One of the famous proponents of Animal Rights is Peter Singer. In the pursuit for an abolition of acts of cruelty to animals, he promoted the concept of human ‘speciesism’ i.e., assumption of human superiority over animals and regarded it to be the reason behind such acts of cruelty. Though he highlights the necessity of differences between human and animal rights, his inclination towards utilitarianism makes him equate human beings and animals on the lines of pain and suffering. Towards the end, he categorically affirms his stance against any act that would cause pain to an animal thereby forwarding the notion of treating unequals equally.

The positive aspect of the Utilitarian theory is that it highlights the wrongs and cruelties that the animals face. On the flip side, it squeezes multifarious aspects of lives – human or animal – into experiences of pain and pleasure. The flaw is not with the theory or any theory per se, but the idea of holding onto one theory alone in an immensely diverse society.

At this juncture, we wish to present a different viewpoint to address the issue of animal rights i.e., the Capabilities Approach proposed by Amartya Sen and forwarded by Martha Nussbaum. The theory takes into account the capability of an animal and moves on to argue that tapping the innate capability of an animal to do something that has positive ramifications is not wrong. In fact, not allowing the animal to perform such functions is held to be wrong. When clubbed with the already prevalent utilitarian theory, the capabilities approach offers us an opportunity to understand and establish a framework that addresses the complexity of the relationship between humans and animals.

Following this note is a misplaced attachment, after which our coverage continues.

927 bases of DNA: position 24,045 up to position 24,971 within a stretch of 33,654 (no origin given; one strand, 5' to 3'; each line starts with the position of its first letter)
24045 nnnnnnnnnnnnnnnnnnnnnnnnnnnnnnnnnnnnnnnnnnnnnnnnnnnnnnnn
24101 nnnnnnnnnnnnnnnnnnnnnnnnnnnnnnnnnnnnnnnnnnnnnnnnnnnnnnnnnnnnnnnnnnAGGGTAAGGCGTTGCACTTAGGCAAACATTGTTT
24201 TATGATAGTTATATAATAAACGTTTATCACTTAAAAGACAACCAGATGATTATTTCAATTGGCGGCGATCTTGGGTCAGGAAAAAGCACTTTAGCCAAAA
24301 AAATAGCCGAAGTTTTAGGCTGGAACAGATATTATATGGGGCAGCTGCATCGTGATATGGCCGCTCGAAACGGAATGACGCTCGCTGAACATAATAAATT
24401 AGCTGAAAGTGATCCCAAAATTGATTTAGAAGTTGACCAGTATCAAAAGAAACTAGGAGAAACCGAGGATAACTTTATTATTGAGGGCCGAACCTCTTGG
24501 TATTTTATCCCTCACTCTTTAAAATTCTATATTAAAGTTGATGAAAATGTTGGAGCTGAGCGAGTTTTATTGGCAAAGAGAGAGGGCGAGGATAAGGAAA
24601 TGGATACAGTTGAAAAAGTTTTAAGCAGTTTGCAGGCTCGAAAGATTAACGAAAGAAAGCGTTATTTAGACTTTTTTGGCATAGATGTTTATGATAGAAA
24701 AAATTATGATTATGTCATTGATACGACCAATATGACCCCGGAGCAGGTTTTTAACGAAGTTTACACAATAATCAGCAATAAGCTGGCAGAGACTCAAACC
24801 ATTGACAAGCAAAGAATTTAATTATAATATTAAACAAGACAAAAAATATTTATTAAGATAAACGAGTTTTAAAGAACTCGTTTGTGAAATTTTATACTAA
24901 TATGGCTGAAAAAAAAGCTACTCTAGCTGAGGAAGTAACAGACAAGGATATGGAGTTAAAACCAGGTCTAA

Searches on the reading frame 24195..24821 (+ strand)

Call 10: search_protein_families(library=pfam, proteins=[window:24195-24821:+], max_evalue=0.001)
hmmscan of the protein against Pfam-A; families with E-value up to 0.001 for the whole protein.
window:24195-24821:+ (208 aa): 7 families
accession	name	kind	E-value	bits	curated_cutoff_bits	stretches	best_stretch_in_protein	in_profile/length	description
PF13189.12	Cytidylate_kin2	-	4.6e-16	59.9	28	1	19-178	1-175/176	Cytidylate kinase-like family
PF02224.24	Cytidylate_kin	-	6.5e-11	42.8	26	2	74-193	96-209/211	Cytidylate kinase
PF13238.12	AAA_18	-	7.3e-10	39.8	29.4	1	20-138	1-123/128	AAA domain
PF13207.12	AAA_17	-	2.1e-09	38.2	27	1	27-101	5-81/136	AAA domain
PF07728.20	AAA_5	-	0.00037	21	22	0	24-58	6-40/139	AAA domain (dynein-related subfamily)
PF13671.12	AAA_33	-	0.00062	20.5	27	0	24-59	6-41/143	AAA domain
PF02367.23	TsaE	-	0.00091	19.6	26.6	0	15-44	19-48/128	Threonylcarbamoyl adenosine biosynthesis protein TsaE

The absence of an alternative conservation mechanism and the number-oriented breeding techniques followed by our government further the need for the continuance of the sport under a well-regulated environment. The idea of ethical treatment of animals is a key constituent of a progressive society. Parties concerned should engage themselves in a debate to arrive at a common ground in terms of the extent to which the idea of ethical treatment is viable in today’s world.

This is vital because we are a society of different kinds of people and it is important that we are respectful of one another. Coexistence involves compromises. The quality of a society depends on whether the compromises are made bilaterally or if they are just imposed on one by the other.

Vignesh Karthik KR

Research Consultant, Office of Prof. Rajeev Gowda, M.P (RajyaSabha)

M.A. in Modern India, King’s College, London

krvigneshkarthik@gmail.com

VigneshKarthik is a policy analyst with a special interest in politics and identities in democratic societies. He has a keen interest in exploring the space of environmental friendly methods while planning for the public at large. He is a volunteer at Farm2Food Foundation (Guwahati, Assam), an organization thatengages with the next generation of the North East to enable them to become farm and food entrepreneurs. His interests include travel, philosophy and food.

 

Ajay Chandra Vasagam

Research Assistant, IIT Madras

B.E. in Electronics and Communication, Panimalar Engineering College, Chennai

acvasagam@gmail.com

Ajay is an electronics and communications engineer with fondness towards providing more and more people access to technological solutions to their problems. He also teaches a group of underprivileged children in Chennai to help them pass their secondary and senior secondary examinations. In the next few weeks he will be joining Indian Institute of Management, Amritsar to pursue his masters programme. His interests include singing, travel and art films.

One Comment

  1. K SHESHU BABU says:

    There is a need to approach the issue without prejudice. If there are ways to lessen cruelty against the animals and still enjoy the spirit of sportiveness in this sport, the possibilities can be studied and some amicable solution may be reached